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I find it difficult to express in words the range of emotions I feel when starting a new project; fear, joy, happiness, anxiety, but wrapped up in all those feelings is curiosity. Before I start on any canoe, I tend to let the boat sit in my shop for a couple of days while i muse about its origin, its adventures, its owners. Like a crime scene investigator, I explore the dents, scratches, tears, bumps, and previous repairs to try and piece together the background of the canoe. 

For this particular canoe, I know that it is a Bob's Special, because of the canoe measurements; 15' length, 37 1/2" beam, 12' depth match that of the manufactured by the Chestnut Canoe Company. But I mostly know that it's a Bob's Special because George told me it is. Owner knows best.


I don't know much about the serial numbers reference from the Chestnut Canoe Company but if I were to guess, I would like to believe this canoe was built in 1946, weighed 50 lbs and was the 359th canoe of this model. Of course I'm probably wrong but wouldn't it be nice if it was that simple?

`The Project

George contacted me with a question about the bubble that formed in the canvas of his canoe. Visually, the canoe looked to be in beautiful shape and although it didn't impede the performance of the canoe, the bubble was an indication of something more devious.

Upon further inspection, we found small tears in the brittle canvas along the outwale. We decided a full re-canvas would be the best foot forward.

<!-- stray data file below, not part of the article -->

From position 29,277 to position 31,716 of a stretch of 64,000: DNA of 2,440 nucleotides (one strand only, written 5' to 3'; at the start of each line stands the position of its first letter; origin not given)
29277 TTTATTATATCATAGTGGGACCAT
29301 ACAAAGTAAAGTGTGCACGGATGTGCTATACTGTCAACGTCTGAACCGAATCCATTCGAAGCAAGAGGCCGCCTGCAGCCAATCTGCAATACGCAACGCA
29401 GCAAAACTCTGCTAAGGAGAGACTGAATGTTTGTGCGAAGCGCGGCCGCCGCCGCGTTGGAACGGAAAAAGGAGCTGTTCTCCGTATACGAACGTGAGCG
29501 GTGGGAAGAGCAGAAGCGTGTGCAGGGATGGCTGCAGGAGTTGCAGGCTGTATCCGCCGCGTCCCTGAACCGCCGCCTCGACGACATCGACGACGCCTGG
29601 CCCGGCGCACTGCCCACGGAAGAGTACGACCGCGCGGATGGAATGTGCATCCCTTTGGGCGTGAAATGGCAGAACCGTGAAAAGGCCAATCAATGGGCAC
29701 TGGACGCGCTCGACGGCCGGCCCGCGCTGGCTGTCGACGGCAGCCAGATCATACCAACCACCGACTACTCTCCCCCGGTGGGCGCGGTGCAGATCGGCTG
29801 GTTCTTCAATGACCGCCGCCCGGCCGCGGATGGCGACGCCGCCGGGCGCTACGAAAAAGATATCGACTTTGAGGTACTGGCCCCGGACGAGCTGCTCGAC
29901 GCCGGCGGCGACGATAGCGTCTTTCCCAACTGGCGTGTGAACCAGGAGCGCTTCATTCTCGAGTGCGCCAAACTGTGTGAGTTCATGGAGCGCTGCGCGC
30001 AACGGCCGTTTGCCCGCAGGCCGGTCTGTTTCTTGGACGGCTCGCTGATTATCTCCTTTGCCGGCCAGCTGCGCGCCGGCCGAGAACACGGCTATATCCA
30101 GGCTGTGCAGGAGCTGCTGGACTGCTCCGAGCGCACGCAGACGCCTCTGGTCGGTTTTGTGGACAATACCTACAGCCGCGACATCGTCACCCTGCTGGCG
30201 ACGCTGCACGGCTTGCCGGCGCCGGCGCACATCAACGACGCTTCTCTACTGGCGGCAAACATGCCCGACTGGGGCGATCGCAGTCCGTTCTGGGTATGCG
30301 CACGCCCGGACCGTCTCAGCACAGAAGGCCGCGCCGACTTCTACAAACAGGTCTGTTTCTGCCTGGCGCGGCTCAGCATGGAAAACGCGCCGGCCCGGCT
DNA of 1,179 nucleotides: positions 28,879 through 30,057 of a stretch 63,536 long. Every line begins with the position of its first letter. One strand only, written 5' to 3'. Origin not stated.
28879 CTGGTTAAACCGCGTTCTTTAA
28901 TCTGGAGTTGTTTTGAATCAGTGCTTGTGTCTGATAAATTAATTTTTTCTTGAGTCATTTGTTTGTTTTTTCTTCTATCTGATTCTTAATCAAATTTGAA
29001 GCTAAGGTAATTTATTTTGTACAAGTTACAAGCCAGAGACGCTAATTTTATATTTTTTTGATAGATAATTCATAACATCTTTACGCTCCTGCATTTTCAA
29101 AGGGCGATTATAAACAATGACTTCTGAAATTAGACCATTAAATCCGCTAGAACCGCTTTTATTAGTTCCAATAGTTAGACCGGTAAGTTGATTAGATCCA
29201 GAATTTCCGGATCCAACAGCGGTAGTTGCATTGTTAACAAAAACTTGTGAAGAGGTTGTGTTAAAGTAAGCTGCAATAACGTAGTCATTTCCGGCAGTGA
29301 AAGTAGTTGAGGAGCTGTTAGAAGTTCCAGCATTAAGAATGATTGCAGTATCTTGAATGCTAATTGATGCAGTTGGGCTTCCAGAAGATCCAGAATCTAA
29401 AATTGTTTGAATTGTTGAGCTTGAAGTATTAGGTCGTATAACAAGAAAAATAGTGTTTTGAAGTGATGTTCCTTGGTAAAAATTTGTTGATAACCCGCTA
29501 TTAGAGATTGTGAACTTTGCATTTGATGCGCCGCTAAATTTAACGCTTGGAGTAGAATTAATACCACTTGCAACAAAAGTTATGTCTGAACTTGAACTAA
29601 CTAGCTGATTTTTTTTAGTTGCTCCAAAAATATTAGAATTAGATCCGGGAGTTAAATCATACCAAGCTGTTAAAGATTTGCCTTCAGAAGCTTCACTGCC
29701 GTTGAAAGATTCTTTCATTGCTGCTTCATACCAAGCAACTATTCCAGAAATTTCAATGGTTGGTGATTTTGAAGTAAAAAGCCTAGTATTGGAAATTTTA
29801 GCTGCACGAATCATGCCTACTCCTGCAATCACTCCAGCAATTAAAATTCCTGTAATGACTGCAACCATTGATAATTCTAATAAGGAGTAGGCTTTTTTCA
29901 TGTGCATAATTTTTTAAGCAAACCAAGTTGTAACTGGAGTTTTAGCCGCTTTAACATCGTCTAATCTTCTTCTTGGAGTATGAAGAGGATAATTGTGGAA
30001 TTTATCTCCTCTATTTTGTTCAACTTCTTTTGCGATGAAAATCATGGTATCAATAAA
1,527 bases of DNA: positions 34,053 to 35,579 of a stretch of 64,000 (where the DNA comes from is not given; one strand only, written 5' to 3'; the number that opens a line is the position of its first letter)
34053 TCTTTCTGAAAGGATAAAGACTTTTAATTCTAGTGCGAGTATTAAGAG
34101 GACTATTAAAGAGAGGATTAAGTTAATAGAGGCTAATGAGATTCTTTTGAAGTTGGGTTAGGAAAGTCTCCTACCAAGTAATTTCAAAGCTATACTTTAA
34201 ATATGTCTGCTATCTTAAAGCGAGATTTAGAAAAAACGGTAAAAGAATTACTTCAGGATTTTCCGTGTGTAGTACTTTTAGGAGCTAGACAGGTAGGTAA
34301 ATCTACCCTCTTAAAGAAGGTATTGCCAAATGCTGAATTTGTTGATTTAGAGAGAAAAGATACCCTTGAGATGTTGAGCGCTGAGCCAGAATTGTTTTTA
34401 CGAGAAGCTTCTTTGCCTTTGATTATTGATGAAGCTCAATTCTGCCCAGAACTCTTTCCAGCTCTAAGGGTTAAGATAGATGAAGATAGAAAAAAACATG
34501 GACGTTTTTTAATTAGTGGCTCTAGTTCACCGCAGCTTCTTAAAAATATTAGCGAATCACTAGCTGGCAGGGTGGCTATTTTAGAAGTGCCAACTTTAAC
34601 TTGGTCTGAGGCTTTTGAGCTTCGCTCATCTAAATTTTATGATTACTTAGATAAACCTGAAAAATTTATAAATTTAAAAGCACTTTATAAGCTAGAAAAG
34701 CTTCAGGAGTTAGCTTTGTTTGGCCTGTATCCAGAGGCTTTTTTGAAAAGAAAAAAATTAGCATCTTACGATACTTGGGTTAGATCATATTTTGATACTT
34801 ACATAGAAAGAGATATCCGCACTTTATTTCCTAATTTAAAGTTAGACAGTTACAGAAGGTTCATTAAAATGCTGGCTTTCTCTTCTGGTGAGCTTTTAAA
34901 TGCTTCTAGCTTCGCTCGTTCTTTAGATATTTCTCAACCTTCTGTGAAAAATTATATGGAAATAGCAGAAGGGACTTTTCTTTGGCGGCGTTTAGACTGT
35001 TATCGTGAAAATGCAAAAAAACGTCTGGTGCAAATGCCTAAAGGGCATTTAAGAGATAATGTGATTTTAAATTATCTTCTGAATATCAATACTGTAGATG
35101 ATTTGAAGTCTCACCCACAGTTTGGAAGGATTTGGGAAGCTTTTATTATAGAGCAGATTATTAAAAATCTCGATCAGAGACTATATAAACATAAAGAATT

Once the canvas is removed from the canoe it is essentially naked and exposing so many points of interest. I can see the water impact along the gunwales, scratch marks on the planks, and the signature of past restorations with a scribbled calculation. These small clues leads us to a bigger story of the canoes history and whereabouts- I showed George these and he further investigated to find the Lost River restorer. Still in business! Lost River Canoes

Canvassing and Burning the Fuzz

I will be honest, I'm not sure why I burn the fuzz off the canvas- I just read that's what I am to do before I apply the filler. So, given that I am not 100% certain why we do things, I started to consider the reasoning behind "burning the fuzz".

1. It eliminates the fluff so that it doesn't get stuck in the filler, thus decreasing the efficency of the filler.

2. It makes a smoother surface for the filler.

3. It's like lint in a dryer.

Whatever the case the most important thing about burning the fuzz is that it got me to think deeper into why we do things. 

Filler and Attaching the Keel

Canvas is on tight and after burning the fuzz I have  washed the canvas with hot water; I put a small radiator underneath the canoe to help with drying. I am using a rubberized mastic for my filler because I like how nicely it dries and provides a tight seal on the hull.

The keel is always a bit of a worry as I am literally poking holes back into the canoe hull but using the same mastic, I can create an excellent seal.

The End

Ha! It's never really the end!  A job is never truly finished as there is always room for improvement and growth. Even when I think I have completed a task, there is always more that be done to make better. However, at some point, I must accept that I have done my best and move on to new challenges. It's important to recognize that progress is a continuous journey, not a destination. I am an invested participant in the journey of George's canoe, so, while a job may never be truly finished, I can take pride in the progress I have made and use it to fuel future endeavours in canoe restoration.

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